The English-language site Brasil Wire questions what foreign and Brazilian media outlets have to gain from printing “zombie narratives” about a country in crisis and a president without a mandate.

From Brasil Wire:

Brasil is having a horrible 2015; a far less favourable global economic situation, a number of policy misjudgments made early in President Rousseff’s first mandate and rolling scandals that have followed 2014’s election have resulted in flurry of headlines both at home and abroad decrying “Brasil in Crisis” or “On the Brink“.

However, to seasoned Brasil observers, and in the context of the ongoing situation in Greece, this kind of language is sensationalist and excessive. 2015 will be the worst GDP contraction in 25 years but this is a sledgehammer statistic which does not get near describing the situation alone. Will it be a bad year for Brazilian workers? Yes. Are we likely to see roll backs in the impressive gains Brasil has made tackling inequality and hunger? Possibly minor. Will Brasil lose its hard-won Investment Grade status? Maybe, depending on who you talk to. But the real question is, will the Brazilian government be walking cap in hand into the International Monetary Fund asking for assistance, or risking a default on debts? No.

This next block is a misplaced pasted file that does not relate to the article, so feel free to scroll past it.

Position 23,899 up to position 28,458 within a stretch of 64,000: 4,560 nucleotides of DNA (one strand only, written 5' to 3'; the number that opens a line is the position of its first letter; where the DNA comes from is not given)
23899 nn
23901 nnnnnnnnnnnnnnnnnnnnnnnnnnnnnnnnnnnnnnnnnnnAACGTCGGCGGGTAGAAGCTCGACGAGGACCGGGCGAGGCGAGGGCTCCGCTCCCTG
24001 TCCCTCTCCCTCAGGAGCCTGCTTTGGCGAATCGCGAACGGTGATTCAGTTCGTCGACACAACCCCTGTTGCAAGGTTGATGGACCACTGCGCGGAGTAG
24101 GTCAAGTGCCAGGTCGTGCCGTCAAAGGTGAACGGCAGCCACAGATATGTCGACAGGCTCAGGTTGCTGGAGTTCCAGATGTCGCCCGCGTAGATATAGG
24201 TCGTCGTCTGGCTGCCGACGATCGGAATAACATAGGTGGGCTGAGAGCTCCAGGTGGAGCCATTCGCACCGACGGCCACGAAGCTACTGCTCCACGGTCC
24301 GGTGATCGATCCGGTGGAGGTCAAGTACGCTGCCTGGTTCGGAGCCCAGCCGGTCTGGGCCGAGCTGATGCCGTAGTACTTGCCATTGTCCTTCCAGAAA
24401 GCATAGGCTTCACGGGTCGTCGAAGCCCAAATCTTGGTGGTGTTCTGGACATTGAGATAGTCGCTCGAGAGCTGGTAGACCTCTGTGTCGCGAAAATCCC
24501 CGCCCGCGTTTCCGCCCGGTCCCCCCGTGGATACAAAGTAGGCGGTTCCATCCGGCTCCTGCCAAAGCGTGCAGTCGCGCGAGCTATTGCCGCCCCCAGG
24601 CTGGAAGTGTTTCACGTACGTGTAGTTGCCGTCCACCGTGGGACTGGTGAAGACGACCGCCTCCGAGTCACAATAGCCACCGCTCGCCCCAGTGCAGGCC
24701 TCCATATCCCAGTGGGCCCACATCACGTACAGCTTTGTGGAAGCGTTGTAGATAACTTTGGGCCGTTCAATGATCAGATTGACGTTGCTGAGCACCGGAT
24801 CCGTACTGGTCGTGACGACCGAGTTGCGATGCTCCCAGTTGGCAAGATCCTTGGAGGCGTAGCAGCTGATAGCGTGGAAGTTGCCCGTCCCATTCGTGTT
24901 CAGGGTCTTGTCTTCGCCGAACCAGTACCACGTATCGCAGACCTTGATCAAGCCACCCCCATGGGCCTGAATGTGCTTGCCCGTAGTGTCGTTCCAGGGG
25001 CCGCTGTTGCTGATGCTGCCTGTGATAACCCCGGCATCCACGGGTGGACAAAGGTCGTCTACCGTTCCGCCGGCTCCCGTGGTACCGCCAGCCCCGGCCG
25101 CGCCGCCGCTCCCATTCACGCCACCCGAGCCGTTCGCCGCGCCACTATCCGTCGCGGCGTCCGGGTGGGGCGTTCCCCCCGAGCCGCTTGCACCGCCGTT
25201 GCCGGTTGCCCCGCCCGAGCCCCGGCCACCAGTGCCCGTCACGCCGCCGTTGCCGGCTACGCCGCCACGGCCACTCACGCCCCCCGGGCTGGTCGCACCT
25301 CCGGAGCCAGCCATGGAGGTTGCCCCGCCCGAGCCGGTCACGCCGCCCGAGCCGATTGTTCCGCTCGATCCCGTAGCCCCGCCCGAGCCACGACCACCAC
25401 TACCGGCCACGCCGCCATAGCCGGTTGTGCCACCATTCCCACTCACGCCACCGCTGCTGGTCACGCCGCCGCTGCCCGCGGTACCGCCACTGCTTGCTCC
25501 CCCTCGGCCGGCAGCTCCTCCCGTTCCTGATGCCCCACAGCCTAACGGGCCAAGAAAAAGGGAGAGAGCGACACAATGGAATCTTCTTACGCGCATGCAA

In context, back in 1991, Brasil was the 9th biggest economy in the World. By the time Fernando Henrique Cardoso left office, it had fallen below India and Mexico to 13th. Now it is 7th. It was briefly at 6th during fallout from the Global Financial Crisis, by which Brasil was one of the countries least affected, not least because of protective financial regulation that in 2007, the Friedmanite Priesthood at the Economist had admonished…

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—Posted by Natasha Hakimi Zapata

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